Early Voting Kicks Off in NY’s Governor’s Race
By Yehudit Garmaise
New Yorkers started to cast their votes for governor, attorney general, and US Senate and US House of Representative seats when Early Voting kicked off yesterday and will continue until Sunday, Nov. 6.
Election Day is November 8, when voters can head to the polls from 6am to 9pm.
At the top of the ballot, Gov. Kathy Hochul seeks election for the first time after stepping in to lead the state after Andrew Cuomo resigned in disgrace in August 2021.
Just weeks ago, Gov. Hochul was polling far ahead of US Rep. Lee Zeldin, however, recently multiple surveys have showed that support for the governor’s Republican challenger has surged so much that many experts think that he has a shot to win.
After the New York Times started publishing multiple investigations that reported quite negatively on Chassidic yeshivas on Sept. 12, Gov. Hochul remained silent, while US Zeldin constantly pointed out what is right about the Jewish school system, while reiterating his support for what he has called New York’s “war on yeshivas.”
Zeldin has also pledged to reverse New York’s bail reform to which many attribute the spike in crime of the last few years.
Many NYPD officials this year have announced that the department cannot get a handle on crime because police are forced to continually re-arrest the same people sometimes hundreds of times, after they have been let out of police custody because of bail reform.
During the candidates’ debate on Oct. 25, Zeldin was asked whether he would reverse bail reform if the New York’s Division of Criminal Justice Services (DCJS) claim that the controversial law has not significantly increased recidivism turns out to be accurate.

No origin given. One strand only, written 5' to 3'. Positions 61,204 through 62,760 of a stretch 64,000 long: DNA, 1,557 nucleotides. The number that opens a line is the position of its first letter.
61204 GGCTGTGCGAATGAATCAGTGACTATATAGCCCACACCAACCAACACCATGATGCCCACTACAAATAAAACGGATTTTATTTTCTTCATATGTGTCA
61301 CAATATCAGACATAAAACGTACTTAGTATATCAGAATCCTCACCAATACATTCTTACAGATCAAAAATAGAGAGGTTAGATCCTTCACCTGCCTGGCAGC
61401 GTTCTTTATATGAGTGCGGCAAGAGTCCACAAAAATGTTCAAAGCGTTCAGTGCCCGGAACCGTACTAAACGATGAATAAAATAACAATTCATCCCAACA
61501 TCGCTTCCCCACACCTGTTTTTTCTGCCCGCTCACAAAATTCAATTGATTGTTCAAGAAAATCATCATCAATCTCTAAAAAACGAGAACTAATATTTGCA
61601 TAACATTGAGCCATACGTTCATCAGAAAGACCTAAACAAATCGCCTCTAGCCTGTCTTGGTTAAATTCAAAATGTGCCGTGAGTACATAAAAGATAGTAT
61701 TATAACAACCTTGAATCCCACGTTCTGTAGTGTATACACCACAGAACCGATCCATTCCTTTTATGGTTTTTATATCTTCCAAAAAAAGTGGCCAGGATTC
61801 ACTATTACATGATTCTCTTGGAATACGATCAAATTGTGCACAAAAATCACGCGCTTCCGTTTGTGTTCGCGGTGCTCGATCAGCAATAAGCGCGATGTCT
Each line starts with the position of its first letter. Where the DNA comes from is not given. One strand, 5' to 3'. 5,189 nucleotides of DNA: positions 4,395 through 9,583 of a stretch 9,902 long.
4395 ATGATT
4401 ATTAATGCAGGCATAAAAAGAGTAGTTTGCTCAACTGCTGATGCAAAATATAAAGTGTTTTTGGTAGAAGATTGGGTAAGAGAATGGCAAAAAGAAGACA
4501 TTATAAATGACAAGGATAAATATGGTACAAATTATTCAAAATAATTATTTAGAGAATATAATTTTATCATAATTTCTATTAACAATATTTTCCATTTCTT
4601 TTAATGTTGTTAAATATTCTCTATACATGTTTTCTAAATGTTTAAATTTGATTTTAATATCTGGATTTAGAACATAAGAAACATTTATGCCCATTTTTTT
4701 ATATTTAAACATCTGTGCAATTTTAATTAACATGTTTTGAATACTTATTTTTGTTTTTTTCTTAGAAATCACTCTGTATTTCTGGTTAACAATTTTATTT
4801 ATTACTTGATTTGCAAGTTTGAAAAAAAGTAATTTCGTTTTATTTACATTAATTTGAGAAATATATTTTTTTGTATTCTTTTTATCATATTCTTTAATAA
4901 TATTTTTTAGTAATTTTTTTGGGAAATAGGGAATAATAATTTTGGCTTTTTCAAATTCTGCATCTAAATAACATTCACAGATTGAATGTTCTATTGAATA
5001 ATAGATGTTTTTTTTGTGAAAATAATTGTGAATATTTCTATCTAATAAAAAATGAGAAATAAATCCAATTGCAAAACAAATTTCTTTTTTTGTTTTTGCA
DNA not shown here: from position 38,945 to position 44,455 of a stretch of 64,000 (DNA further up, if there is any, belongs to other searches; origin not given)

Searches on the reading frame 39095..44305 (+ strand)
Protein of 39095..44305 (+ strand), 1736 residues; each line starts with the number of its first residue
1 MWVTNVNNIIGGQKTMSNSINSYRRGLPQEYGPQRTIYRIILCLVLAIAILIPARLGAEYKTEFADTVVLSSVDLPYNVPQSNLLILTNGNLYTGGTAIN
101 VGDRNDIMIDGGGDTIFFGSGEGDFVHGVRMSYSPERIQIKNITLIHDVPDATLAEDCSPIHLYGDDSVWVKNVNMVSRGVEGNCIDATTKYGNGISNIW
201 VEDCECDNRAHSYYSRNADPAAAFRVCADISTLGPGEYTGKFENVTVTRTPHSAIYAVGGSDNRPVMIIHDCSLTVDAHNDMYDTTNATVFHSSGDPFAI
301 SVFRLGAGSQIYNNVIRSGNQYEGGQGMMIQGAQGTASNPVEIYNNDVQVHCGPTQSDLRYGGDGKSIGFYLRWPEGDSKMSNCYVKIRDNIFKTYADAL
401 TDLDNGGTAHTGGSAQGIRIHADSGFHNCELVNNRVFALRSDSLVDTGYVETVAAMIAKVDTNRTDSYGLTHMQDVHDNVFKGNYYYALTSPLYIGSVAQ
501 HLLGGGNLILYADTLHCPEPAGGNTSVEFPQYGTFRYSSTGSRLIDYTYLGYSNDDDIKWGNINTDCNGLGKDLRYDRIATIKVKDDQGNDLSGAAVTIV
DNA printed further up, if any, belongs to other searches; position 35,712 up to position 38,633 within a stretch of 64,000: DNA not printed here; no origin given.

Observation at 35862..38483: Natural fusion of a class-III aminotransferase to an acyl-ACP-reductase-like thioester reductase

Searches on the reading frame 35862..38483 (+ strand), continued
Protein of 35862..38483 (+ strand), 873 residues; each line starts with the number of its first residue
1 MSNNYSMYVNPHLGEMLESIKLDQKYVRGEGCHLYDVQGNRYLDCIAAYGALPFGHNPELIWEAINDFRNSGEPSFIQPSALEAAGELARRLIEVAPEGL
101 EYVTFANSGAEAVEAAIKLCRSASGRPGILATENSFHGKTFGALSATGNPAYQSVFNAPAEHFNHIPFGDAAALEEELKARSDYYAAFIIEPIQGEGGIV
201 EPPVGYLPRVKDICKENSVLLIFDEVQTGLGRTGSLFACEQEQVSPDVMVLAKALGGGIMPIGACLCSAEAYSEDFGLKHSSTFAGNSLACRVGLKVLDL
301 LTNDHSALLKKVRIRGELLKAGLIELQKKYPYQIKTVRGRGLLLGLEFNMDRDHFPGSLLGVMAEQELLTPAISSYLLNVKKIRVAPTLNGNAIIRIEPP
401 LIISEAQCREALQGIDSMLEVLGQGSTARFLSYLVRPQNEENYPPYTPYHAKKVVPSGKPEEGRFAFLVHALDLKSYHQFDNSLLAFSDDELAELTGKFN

According to the DCJS, the state’s DNA database and the missing persons’ clearinghouse, the rate of re-arrests of criminals who were out on bail before bail reform was 19%, but only increased to 20% in 2021.
“Would you make policy, despite the [DCJS]’s findings?” Zeldin was asked.
“The will of the people is that they want to see reform,” the Republican candidate responded. “Even Mayor Adams says that judges should have discretion to weigh perpetrators’ dangerousness.”
Also on the ticket is Brooklyn-native Sen. Chuck Schumer, who is running for his fifth term. Schumer, who is the Senate’s majority leader, is heavily favored to beat Republican Joe Pinion, who grew up in Yonkers and up until recently hosted a show on Newsmax.
In addition, NY Attorney General Letitia James is defending her position against her Republican opponent Michael Henry, who works as a lawyer in New York City.
In his bid for re-election, State Comptroller Thomas DiNapoli faces Republican Paul Rodriguez, an investor.
Early voting locations often differ from residents’ designated Election Day polling sites, both which readers can find by entering their names and addresses at voterlookup.elections.ny.gov, a State Board of Elections website or by calling 1-866-VOTE-NYC.